Students, scientists collaborate to track severe storms

K-12 students are teaming up with government scientists and forecasters to monitor the effects of severe weather events in their communities. On Tuesday, May 9, from 2-3 p.m. ET, Dr. Joe Schaefer, Director of the National Weather Service’s Storm Prediction Center in Norman, Okla., will host a Web chat with GLOBE students, discussing how they can help provide crucial data for forecasting, tracking and monitoring severe storms.

GLOBE students in thousands of United States schools take a regular set of weather and other environmental measurements following scientific protocols. Under the guidance of trained teachers, students collect data in the areas of atmosphere, hydrology, land cover and soils. The students post their data on the World Wide Web at for use by scientists to increase understanding of Earth’s environment. Scientists are using the GLOBE student data for a variety of studies, such as the validation of satellite images used to track seasonal and long-term changes in land cover and the identification of microclimates that experience small-scale variations in temperature and precipitation.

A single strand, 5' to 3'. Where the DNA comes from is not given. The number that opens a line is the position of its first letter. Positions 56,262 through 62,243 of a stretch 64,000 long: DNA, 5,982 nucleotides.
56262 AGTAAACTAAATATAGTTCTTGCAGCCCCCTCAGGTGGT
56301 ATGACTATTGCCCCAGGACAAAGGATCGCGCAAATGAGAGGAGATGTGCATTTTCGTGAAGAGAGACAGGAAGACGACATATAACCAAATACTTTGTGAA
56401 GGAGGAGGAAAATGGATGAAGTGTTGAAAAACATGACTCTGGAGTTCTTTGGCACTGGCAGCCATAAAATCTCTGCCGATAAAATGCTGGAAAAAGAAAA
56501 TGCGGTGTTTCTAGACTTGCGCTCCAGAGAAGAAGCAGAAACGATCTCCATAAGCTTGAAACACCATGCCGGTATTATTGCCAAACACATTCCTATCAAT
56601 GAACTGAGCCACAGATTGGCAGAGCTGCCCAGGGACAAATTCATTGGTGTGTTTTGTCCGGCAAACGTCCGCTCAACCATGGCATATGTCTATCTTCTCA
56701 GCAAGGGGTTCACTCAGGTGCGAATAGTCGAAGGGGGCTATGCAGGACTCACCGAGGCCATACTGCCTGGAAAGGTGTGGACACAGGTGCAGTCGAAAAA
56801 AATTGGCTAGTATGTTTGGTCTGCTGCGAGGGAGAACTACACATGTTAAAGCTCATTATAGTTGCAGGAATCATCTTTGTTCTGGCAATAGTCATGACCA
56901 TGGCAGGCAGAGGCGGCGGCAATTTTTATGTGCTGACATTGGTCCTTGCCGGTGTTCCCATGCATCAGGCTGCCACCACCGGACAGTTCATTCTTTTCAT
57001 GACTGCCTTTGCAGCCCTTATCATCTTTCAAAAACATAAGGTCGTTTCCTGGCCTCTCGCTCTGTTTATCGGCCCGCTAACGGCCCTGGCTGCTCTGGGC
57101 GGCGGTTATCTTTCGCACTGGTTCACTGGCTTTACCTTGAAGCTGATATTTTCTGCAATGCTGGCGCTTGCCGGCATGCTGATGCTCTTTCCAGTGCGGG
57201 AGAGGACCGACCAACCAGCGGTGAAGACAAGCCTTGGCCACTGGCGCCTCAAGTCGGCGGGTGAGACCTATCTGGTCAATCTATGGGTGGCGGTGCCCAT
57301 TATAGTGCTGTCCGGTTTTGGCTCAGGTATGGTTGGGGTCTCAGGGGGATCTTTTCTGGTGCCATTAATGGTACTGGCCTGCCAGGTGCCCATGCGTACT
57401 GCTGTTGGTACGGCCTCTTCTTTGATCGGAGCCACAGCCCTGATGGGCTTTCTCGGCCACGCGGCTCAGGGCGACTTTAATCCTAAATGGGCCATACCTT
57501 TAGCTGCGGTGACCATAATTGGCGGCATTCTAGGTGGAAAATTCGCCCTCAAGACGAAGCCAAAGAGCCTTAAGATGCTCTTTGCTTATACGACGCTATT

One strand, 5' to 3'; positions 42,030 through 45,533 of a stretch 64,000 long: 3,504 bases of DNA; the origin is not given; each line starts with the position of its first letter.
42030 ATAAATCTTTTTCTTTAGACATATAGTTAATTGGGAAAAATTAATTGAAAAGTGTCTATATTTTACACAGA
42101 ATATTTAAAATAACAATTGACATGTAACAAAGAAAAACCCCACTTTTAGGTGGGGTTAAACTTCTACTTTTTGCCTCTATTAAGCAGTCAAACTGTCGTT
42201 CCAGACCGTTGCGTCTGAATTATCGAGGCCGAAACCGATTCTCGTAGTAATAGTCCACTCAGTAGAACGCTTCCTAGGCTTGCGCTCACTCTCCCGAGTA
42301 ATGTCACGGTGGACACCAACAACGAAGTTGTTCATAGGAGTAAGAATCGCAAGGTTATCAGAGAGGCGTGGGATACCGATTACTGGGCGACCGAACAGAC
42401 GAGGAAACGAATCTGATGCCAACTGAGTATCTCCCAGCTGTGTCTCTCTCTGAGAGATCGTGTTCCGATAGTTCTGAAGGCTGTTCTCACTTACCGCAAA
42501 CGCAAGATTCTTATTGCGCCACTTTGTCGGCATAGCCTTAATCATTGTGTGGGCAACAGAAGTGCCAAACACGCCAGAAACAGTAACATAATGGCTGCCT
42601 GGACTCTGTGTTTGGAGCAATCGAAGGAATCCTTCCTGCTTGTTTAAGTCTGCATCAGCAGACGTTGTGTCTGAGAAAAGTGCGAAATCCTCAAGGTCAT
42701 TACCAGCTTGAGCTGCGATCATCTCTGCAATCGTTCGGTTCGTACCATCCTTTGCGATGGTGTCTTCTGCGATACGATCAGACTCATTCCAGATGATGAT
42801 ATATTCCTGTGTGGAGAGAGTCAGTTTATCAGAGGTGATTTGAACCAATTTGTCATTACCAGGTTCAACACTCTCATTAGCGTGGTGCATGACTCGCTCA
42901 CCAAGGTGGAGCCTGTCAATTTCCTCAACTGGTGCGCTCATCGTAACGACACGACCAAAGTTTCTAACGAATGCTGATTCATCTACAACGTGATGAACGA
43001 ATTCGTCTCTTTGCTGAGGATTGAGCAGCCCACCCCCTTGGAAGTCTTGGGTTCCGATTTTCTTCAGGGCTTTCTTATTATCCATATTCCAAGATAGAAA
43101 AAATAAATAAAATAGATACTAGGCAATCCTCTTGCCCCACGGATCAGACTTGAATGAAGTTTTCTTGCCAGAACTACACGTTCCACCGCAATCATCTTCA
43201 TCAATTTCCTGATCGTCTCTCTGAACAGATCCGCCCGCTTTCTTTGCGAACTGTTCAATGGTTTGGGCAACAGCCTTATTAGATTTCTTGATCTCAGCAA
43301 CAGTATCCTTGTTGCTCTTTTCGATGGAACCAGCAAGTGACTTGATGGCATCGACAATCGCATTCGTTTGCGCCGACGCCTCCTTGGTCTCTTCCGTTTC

Dr. Schaefer has done extensive work on forecasting techniques, tornado climatology, forecast verification and the application of technology to forecasting. His scientific interests focus on synoptic and mesoscale meteorology. In 1990, Dr. Schaefer received a Department of Commerce Bronze Medal for his warning verification work, and in 1993 he received an American Meteorological Society editors award.

Reporters are invited to follow the Web Chat by linking to and following the links from the home page.

GLOBE is an interagency program of the National Oceanic and Atmospheric Administration, the National Aeronautics and Space Administration, the National Science Foundation, the Environmental Protection Agency, and the Departments of Education and State. Over 85 countries have signed bilateral agreements to also allow their schools to participate in GLOBE.